VANCOUVER (Reuters) – A summit on curbing North Korea’s nuclear ambitions will focus in part on how to ensure countries fully implement all the sanctions imposed on the reclusive state, a Canadian government source said on Monday.
Senior officials from 20 nations will gather in Vancouver on Tuesday for the full-day meeting, which is designed to increase diplomatic and financial pressure on Pyongyang to scrap its nuclear programs. Canada and the United States are co-hosts.
The United Nations Security Council, which has already imposed a wide range of sanctions, last month approved new punitive measures seeking to limit Pyongyang’s access to refined petroleum products and crude oil and its earnings from workers abroad.
North Korean leader Kim Jong Un shows little sign of bowing to the pressure.
The Canadian government source said some nations had less experience than others when it came to sanctions.
“It is not insignificant to talk about how we can ensure an even application of those sanctions everywhere, not just by some of the larger or more developed countries,” said the source, who spoke on the condition of anonymity.
U.S. officials say the meeting will probe how to boost maritime security around North Korea to intercept ships trying to defy sanctions.
Eric Walsh, Canada’s ambassador to South Korea, said the uneven way punitive measures were being applied meant “there are a lot of gaps.”
Walsh told a panel at the University of British Columbia on Monday that “one of the things we want to do is look at how we can improve enforcement.”
Although immediate fears of war have eased after the first round of intra-Korean talks in more than two years last week, tensions over Kim’s missile tests remain high.
A Japanese government source said the world needed to “force North Korea to change its policy by maximizing pressure through all available means, including through full implementation of U.N. Security Council resolutions and autonomous sanctions.”
Scott Snyder, director of the U.S.-Korea policy program at the Council on Foreign Relations in Washington, said if Pyongyang felt the tougher sanctions constituted a blockade, it might interpret them as an act of war.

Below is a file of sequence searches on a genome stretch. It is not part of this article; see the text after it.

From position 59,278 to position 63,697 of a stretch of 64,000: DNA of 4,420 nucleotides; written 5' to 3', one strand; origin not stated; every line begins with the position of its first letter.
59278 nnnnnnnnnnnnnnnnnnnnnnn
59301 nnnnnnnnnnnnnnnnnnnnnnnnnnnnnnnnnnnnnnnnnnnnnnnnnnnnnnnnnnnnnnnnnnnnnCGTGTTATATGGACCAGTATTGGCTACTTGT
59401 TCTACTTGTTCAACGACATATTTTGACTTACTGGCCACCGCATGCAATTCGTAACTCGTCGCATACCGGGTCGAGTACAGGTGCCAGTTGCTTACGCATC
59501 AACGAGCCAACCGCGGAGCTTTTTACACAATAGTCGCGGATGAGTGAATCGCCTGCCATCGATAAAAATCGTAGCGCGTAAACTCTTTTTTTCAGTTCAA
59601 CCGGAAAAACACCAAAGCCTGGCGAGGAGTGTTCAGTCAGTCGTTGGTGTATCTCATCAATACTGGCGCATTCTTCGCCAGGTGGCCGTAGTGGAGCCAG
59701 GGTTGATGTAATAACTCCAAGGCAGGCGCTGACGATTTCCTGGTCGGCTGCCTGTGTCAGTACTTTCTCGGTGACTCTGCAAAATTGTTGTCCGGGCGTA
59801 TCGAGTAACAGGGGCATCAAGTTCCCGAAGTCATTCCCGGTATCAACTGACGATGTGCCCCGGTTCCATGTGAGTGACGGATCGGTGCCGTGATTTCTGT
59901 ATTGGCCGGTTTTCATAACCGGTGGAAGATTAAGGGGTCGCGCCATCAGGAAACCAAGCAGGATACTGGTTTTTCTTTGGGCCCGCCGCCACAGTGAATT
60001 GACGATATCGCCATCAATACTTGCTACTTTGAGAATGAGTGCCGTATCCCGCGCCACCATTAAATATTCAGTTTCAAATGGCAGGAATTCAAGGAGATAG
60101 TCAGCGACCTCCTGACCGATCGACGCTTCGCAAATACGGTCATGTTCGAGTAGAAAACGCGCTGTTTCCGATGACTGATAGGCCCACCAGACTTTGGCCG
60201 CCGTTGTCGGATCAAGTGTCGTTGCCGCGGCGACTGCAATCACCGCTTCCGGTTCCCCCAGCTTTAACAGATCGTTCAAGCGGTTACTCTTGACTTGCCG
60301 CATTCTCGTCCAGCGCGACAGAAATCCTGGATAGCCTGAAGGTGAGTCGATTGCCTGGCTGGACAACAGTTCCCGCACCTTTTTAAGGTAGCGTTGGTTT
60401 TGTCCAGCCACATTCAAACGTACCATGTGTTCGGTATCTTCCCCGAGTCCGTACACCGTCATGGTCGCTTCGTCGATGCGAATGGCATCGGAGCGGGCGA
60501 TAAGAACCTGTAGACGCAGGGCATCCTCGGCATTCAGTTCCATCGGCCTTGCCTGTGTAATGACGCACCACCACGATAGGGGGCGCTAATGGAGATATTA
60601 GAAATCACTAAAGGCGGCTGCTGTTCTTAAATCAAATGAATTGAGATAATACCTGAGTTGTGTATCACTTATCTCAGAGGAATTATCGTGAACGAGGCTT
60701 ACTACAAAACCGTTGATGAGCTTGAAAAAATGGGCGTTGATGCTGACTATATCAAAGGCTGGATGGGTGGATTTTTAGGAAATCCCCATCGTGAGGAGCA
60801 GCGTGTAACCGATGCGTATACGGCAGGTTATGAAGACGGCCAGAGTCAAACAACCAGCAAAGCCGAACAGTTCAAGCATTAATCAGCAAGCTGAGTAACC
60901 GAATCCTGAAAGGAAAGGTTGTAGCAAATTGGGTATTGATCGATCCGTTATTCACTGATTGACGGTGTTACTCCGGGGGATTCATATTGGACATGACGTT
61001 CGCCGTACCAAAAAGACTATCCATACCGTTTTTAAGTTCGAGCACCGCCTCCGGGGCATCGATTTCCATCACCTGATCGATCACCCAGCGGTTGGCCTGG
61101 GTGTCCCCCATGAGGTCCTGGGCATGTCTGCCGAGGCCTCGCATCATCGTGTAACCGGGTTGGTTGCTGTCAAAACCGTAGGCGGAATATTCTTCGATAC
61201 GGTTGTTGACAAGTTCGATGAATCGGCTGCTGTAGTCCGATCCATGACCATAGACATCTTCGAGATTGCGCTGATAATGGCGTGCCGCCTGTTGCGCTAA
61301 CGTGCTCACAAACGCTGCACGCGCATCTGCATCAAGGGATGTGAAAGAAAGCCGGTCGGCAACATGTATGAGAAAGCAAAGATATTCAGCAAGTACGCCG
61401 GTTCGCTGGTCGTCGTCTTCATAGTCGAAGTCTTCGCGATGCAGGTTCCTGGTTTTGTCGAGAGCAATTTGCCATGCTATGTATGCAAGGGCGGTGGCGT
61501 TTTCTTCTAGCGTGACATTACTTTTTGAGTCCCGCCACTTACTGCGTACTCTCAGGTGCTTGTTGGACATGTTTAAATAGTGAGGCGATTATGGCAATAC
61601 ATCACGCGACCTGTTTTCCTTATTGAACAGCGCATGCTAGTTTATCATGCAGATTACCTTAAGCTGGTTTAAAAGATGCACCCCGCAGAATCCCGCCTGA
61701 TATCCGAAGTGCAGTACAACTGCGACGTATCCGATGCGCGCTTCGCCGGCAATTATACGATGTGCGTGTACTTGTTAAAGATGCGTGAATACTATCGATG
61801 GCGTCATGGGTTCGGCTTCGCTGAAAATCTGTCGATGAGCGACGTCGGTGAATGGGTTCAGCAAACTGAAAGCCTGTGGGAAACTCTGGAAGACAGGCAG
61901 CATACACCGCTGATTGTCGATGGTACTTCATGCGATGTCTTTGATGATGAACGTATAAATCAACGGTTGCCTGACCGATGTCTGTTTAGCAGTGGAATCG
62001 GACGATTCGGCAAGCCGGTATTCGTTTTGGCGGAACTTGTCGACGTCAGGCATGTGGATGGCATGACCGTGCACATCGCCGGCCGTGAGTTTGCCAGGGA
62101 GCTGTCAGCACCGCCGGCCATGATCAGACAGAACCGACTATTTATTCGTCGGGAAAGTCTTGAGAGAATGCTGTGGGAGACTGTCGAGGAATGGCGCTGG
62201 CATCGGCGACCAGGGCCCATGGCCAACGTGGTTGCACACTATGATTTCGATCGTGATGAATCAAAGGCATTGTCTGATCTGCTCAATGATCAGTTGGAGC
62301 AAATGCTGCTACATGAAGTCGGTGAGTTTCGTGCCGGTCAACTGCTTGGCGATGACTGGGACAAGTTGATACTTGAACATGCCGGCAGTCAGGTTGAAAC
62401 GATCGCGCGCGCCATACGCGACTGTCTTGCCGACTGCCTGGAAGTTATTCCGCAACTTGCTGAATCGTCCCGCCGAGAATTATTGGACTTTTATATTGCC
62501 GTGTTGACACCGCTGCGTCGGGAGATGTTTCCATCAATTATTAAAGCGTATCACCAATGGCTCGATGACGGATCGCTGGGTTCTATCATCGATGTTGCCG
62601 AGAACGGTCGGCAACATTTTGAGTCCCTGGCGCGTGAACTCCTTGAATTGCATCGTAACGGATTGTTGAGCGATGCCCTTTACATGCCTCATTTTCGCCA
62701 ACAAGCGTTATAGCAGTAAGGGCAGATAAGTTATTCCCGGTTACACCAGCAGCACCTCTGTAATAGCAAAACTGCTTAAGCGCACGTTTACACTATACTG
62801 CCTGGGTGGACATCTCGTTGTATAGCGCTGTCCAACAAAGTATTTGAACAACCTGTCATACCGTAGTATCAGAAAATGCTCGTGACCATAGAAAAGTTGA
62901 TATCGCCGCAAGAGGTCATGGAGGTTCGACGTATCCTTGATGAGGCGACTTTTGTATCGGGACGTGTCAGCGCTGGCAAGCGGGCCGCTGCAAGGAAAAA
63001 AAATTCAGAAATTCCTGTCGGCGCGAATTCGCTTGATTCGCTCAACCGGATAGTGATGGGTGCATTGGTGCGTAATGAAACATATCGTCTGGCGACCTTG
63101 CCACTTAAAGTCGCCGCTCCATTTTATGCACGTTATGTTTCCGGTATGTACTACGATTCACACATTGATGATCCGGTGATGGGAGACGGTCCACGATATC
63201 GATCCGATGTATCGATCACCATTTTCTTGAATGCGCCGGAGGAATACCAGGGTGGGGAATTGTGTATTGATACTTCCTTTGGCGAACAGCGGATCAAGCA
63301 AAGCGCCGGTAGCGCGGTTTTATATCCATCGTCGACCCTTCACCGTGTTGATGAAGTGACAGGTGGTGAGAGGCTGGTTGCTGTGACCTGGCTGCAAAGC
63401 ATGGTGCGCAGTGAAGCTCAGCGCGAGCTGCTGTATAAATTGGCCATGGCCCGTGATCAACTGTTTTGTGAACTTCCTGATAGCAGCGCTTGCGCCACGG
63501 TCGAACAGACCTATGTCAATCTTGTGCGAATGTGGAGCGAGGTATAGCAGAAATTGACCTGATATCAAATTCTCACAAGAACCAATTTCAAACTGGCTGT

“If sanctions are going to be effective in achieving the objective of bringing about diplomacy, (they) have to be used not as a hammer but actually as a nutcracker or a scalpel,” he told the university panel.
China, North Korea’s main ally and principal trading partner, is not at the conference, which diplomats say will limit what can be achieved.
China’s state-run Global Times newspaper said the meeting reflected Washington’s desire to “highlight its dominant role in resolving the North Korean nuclear issue and cripple the clout of China and Russia.”
“But the meeting will likely accomplish little,” it said in an editorial on Tuesday.
Last month U.S. President Donald Trump accused China of allowing oil into North Korea. Beijing denied the charge.
British Foreign Secretary Boris Johnson, who will be in Vancouver, on Monday said the international community had to stand united.
“Sanctions are biting but we need to maintain diplomatic pressure on Kim Jong Un’s regime,” he said in a statement.
Additional reporting by Linda Sieg in Tokyo, Elizabeth Piper in London, and Philip Wen in Beijing; Editing by Matthew Lewis